Evaluating the Safety of Medication Exposures During Pregnancy: A Case Study of Study Designs and Data Sources in Multiple Sclerosis



Regulatory agencies often request prospective, product-specific post-authorization pregnancy exposure registries to monitor safety during pregnancy, even though studies using existing health databases could also be employed.


Using multiple sclerosis (MS) as a case study, we evaluated various study designs and data sources previously used to study medication exposure in pregnancy.


We examined (1) strengths and limitations of study designs used for pregnancy safety studies in women exposed to MS-specific medications during pregnancy and (2) existing data sources used to conduct such studies in other disease areas. For the data sources identified, we contacted data custodians to determine the feasibility of assessing the risk of adverse outcomes in women with MS exposed to disease-modifying therapies (DMTs) during pregnancy.


Of 43 MS-specific studies identified, most of which were prospective registries, very few, regardless of design and study population, produced timely and robust results for spontaneous abortions and major congenital malformations, considering study duration, achievement of target enrollment numbers, inclusion of internal comparators, and publication of results. Building on the successful use of existing healthcare databases to investigate drug safety during pregnancy in other disease areas, we identified 13 data sources that could be used to study intravenous DMT exposures in women with MS.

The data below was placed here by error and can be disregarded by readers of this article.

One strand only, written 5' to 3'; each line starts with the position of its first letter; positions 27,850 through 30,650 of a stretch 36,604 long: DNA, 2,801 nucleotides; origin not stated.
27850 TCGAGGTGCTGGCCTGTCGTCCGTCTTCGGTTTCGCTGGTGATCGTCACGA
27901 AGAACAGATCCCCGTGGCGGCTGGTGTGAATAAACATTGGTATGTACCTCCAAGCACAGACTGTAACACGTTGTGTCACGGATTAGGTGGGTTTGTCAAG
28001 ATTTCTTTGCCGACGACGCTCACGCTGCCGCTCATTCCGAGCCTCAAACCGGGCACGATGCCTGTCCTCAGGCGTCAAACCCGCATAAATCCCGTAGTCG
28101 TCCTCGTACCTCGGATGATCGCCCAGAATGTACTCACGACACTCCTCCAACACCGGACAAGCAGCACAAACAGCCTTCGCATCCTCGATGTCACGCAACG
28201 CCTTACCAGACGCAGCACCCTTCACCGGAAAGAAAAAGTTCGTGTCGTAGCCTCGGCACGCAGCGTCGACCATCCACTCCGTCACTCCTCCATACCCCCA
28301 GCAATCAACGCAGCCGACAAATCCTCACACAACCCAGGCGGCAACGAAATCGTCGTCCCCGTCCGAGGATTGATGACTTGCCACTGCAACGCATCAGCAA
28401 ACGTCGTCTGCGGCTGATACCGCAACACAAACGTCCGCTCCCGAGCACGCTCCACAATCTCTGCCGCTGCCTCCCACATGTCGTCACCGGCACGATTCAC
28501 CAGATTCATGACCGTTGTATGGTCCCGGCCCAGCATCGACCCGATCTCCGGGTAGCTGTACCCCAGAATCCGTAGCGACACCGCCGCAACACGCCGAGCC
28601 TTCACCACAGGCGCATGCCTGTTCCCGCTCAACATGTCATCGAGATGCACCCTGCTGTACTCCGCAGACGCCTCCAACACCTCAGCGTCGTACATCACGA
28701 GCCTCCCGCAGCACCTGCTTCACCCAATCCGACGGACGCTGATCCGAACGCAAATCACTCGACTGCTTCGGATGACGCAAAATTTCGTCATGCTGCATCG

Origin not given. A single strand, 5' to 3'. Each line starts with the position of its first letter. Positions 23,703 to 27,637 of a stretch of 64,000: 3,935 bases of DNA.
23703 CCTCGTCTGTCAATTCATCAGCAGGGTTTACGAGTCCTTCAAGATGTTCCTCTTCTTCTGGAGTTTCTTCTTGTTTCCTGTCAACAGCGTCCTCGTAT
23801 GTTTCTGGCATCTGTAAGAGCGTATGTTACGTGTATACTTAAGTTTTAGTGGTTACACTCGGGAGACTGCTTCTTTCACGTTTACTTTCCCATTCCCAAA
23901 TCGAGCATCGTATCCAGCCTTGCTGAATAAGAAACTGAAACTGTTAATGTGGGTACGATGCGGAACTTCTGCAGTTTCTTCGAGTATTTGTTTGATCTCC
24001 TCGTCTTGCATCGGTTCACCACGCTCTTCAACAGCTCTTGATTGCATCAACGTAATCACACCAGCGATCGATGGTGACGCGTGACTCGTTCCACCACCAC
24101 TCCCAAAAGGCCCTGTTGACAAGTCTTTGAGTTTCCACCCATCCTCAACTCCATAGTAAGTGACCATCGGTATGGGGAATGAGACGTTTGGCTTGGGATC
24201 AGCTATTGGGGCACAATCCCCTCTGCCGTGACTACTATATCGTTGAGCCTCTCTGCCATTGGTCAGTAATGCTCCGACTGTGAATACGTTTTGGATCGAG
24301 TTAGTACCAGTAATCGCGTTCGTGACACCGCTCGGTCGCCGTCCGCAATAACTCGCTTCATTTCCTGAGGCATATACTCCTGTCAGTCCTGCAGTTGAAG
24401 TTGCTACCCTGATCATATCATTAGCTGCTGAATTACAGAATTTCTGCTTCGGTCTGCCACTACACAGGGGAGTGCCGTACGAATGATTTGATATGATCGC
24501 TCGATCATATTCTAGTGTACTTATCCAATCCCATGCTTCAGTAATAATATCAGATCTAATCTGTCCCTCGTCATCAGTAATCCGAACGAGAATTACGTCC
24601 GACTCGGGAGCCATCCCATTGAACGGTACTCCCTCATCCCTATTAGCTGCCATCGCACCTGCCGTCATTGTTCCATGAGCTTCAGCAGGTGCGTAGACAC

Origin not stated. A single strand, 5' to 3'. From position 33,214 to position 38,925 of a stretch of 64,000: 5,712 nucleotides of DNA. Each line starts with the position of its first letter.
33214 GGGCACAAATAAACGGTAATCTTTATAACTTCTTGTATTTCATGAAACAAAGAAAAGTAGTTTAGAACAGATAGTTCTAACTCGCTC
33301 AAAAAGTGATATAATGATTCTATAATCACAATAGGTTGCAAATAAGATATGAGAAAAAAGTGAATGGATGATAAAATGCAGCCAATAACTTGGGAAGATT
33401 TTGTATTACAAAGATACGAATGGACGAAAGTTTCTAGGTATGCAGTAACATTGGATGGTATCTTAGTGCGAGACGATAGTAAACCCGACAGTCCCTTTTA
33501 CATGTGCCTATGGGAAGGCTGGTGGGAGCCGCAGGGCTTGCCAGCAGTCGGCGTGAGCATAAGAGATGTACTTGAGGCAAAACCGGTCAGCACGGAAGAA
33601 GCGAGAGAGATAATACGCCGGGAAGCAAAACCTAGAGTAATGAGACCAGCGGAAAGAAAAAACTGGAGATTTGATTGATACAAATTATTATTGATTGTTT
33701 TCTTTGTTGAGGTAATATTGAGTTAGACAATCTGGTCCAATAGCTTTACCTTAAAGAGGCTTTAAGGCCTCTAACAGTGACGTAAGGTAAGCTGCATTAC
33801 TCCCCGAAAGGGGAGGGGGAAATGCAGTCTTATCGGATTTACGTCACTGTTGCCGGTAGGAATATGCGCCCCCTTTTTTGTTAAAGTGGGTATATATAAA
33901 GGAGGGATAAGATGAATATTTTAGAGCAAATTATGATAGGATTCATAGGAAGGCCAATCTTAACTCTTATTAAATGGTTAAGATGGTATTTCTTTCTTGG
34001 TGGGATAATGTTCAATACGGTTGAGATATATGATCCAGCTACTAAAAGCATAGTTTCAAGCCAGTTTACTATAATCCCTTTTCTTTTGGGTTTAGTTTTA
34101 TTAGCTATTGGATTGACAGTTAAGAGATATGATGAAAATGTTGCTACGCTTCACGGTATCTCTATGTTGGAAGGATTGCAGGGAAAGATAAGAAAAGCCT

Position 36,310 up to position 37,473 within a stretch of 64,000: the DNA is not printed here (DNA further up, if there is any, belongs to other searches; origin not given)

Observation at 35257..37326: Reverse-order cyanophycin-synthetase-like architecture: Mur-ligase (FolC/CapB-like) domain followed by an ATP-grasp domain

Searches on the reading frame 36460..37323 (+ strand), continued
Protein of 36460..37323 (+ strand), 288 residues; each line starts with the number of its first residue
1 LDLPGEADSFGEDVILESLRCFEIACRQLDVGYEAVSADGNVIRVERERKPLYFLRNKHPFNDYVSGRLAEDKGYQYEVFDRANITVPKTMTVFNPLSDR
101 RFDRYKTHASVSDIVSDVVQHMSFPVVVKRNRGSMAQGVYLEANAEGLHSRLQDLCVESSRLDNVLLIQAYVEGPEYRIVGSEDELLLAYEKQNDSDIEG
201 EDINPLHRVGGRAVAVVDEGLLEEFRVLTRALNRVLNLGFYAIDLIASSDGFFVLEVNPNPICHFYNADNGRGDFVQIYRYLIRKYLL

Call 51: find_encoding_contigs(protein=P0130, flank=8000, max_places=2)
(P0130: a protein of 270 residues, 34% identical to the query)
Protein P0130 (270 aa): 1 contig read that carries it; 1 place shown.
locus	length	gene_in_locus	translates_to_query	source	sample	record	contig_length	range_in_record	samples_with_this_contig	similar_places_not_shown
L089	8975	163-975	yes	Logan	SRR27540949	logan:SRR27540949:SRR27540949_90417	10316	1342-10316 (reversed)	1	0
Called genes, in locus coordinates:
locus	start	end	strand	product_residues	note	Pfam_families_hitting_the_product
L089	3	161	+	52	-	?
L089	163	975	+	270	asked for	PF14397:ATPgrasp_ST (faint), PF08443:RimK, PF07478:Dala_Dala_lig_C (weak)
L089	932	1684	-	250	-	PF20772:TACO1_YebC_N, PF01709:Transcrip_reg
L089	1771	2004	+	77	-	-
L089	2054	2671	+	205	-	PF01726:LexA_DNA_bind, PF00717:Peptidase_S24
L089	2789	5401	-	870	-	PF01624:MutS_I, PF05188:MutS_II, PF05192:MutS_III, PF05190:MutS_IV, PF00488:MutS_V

Prospective, treatment-specific registries have generally failed to deliver robust information. For this reason, other study approaches, in particular cohort studies using existing healthcare databases, should be considered for evaluating the safety of drug exposure in pregnancy, including in MS.

FormalPara Key Points
To evaluate the safety of medications during pregnancy for women with MS, prospective registries and other targeted studies have mostly failed to deliver timely and robust information. Other disease areas have effectively used existing healthcare databases for these types of studies.
While these limitations have been acknowledged by regulatory agencies, medication-specific prospective pregnancy registries are often requested to assess the safety of new medications, even though other study designs may be suitable.
Researchers should consider using existing healthcare databases and national registries to evaluate the safety of new medications among women with MS with exposure to disease-modifying therapies during pregnancy.